Born JoAnne Deborah Byron on July 16, 1947, she was the first woman ever to be named a domestic terrorist by the FBI. Americans may recognize her face or known her by her married name, JoAnne Chesimard, but the world would remember her as Assata Shakur.
Native to Jamaica, Queens, New York, Shakur lived with her parents, her aunt, and grandparents until she was three years old. In 1950, her parents divorced, so she followed her grandparents, Frank and Lulu Hill, to Wilmington, North Carolina. Although African-Americans were forbidden from utilizing the public beaches at the time, Mr. and Mrs. Hill owned property and operated an ocean-side restaurant complete with changing rooms and lockers for the beach-goers; it was an ideal place for tourists.
Naturally, JoAnne equally played at the property. She also enjoyed reading books her grandfather got from the colored-only library.
Elementary School Experience
Mr. and Mrs. Hill felt the racially segregated schools in North Carolina were providing an inferior education to JoAnne. When she was eight years old, she moved back to New York to live with her mother and stepfather.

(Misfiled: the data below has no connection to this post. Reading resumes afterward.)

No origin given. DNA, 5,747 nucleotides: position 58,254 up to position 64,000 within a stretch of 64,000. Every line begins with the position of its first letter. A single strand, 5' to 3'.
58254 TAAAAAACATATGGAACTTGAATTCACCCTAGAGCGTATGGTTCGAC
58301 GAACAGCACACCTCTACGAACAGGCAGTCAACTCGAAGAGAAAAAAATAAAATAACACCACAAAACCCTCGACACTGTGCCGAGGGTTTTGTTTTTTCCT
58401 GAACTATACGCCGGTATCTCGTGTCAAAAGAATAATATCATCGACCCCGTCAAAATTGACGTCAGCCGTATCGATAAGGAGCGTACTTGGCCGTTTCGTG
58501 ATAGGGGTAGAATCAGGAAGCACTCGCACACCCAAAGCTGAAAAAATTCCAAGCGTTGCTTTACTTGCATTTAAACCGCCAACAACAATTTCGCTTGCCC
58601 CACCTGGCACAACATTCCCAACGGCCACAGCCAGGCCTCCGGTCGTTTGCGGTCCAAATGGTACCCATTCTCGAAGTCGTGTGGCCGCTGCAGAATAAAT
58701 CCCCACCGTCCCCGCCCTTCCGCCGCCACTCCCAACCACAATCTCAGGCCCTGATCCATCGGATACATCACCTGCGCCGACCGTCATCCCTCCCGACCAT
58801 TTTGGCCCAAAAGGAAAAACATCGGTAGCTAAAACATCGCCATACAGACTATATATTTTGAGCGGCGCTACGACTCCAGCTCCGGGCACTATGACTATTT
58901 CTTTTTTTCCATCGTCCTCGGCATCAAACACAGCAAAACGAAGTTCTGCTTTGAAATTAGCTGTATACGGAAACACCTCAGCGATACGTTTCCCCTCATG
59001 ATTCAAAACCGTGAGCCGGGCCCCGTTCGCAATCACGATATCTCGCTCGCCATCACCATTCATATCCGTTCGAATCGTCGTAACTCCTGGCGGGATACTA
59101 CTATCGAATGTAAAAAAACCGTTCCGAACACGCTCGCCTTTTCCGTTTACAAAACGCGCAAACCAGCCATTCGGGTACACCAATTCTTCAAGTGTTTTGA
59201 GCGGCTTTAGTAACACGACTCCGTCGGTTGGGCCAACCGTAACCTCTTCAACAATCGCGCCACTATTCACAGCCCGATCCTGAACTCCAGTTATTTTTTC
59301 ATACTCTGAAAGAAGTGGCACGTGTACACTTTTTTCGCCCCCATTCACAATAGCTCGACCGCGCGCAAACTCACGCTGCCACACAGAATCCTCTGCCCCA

She went from going to an all-black, southern public school to a nearly all-white, heavily Jewish, middle-class community. In third and fourth grade she was the only African-American student in her school. By fifth grade, there was one other black student. The teachers ignorantly thought she needed special education based on her race.
While in New York, she also attested that history was taught slightly different; it was sugar-coated to undermine the oppression of African-Americans in the South and throughout history in general.
Sadly, she dropped out of high school and ran away from home. JoAnne’s aunt, Evelyn Williams, found her on the streets. Ms. Williams would later become part of her defense group. She took her niece to museums, theaters, and other cultural events; her aunt encouraged her to earn her GED when she turned 16 years old.